Flights rerouted as solar storm hits Earth

2012-01-25 07:47

Washington – Solar radiation from a massive sun storm – the largest in nearly a decade – collided with the Earth’s atmosphere yesterday, prompting an airline to reroute flights and skywatchers to seek out spectacular light displays.

US carrier Delta Air Lines said it had adjusted flight routes for transpolar journeys between Asia and the US to avoid problems caused by the radiation storm, a spokesperson said.

Nasa, a US agency responsible for the nation’s civilian space programme, confirmed that the coronal mass ejection (CME) began colliding with Earth’s magnetic field at about 10am yesterday, adding that the storm was now being considered the largest since October 2003.

Radiation storms are not harmful to humans, on Earth at least, according to the US space agency. They can, however, affect satellite operations and short wave radio.

The storm’s radiation, likely to continue bombarding Earth’s atmosphere through today, and its possible disruption to satellite communications in the polar regions prompted the flight rerouting, airline officials said.

Atlanta-based Delta, the world’s second largest airline, said “a handful” of routes had their journey adjusted “based on potential impact” of the solar storm on communications equipment, spokesperson Anthony Black said.

Routes from Hong Kong, Shanghai (China) and Seoul (South Korea) took a more southerly route after the solar flare erupted on Sunday.

The airline said it would continue to monitor solar activity before return flights to their normal routes.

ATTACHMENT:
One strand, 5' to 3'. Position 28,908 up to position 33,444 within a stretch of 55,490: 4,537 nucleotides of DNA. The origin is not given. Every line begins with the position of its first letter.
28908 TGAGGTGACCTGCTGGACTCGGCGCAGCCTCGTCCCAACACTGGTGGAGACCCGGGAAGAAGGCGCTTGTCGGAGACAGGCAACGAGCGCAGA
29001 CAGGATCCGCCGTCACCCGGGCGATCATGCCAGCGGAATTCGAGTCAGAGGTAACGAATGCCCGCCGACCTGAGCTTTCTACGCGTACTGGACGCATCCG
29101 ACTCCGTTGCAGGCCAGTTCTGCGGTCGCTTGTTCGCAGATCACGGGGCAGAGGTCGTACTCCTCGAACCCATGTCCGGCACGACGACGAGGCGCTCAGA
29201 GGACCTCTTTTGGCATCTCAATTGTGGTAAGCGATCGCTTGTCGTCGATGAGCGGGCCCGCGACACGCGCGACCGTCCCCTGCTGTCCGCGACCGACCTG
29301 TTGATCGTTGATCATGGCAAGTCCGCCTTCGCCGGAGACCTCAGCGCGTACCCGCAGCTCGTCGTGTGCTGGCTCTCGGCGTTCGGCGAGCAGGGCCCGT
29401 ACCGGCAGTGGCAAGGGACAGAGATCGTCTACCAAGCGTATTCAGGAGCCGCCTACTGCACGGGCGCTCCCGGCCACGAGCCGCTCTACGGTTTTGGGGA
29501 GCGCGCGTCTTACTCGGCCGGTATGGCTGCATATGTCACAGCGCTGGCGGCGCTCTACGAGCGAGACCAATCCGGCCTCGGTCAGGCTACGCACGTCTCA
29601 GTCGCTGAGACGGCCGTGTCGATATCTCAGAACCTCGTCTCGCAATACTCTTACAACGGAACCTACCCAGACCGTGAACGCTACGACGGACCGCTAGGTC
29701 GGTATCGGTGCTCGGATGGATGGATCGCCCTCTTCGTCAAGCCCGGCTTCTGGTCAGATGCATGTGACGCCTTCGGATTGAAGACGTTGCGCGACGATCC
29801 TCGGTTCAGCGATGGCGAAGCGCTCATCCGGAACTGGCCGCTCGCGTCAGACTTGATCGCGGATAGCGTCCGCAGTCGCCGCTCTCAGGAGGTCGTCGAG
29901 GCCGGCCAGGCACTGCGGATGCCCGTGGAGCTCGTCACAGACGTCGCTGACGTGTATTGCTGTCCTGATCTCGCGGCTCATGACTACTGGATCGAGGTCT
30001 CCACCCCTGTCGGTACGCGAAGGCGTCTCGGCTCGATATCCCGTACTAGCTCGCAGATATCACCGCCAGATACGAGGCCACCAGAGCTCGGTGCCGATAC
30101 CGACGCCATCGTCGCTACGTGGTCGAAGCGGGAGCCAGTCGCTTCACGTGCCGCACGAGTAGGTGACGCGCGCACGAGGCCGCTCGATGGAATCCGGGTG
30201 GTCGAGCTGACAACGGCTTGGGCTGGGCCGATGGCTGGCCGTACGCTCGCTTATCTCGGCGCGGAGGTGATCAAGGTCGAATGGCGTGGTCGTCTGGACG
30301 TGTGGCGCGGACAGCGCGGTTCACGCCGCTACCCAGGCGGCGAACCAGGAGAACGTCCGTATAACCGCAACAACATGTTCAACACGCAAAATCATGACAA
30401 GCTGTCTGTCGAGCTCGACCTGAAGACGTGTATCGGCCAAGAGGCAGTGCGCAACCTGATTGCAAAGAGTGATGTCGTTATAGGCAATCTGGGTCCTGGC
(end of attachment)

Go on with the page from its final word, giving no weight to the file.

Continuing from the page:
Due to the unusual intensity of the photons raining on Earth, the spectacular aurora borealis – the stunning “Northern Lights” display – which is often seen closer to the Arctic pole at this time of the year, has been seen as far south as Scotland and northern England, and at lower latitudes in the US.

The event started late Sunday with a moderate-sized solar flare that erupted right near the centre of the Sun, said Doug Biesecker, a physicist with the National Oceanic and Atmospheric Administration Space Weather Prediction Centre.

“The flare itself was nothing spectacular, but it sent off a very fast coronal mass ejection travelling four million miles (6.4 million km) per hour,” he said.

Space weather watchers said the best aurora sightings are normally around midnight local (US) time.

Rob Stammes, who runs the Lofoten Polar Light Centre in Lofoten, Norway, said the CME’s arrival yesterday had produced a surge in ground currents outside his laboratory.

“This could be a happy day for many aurora watchers,” he told aurora tracker website

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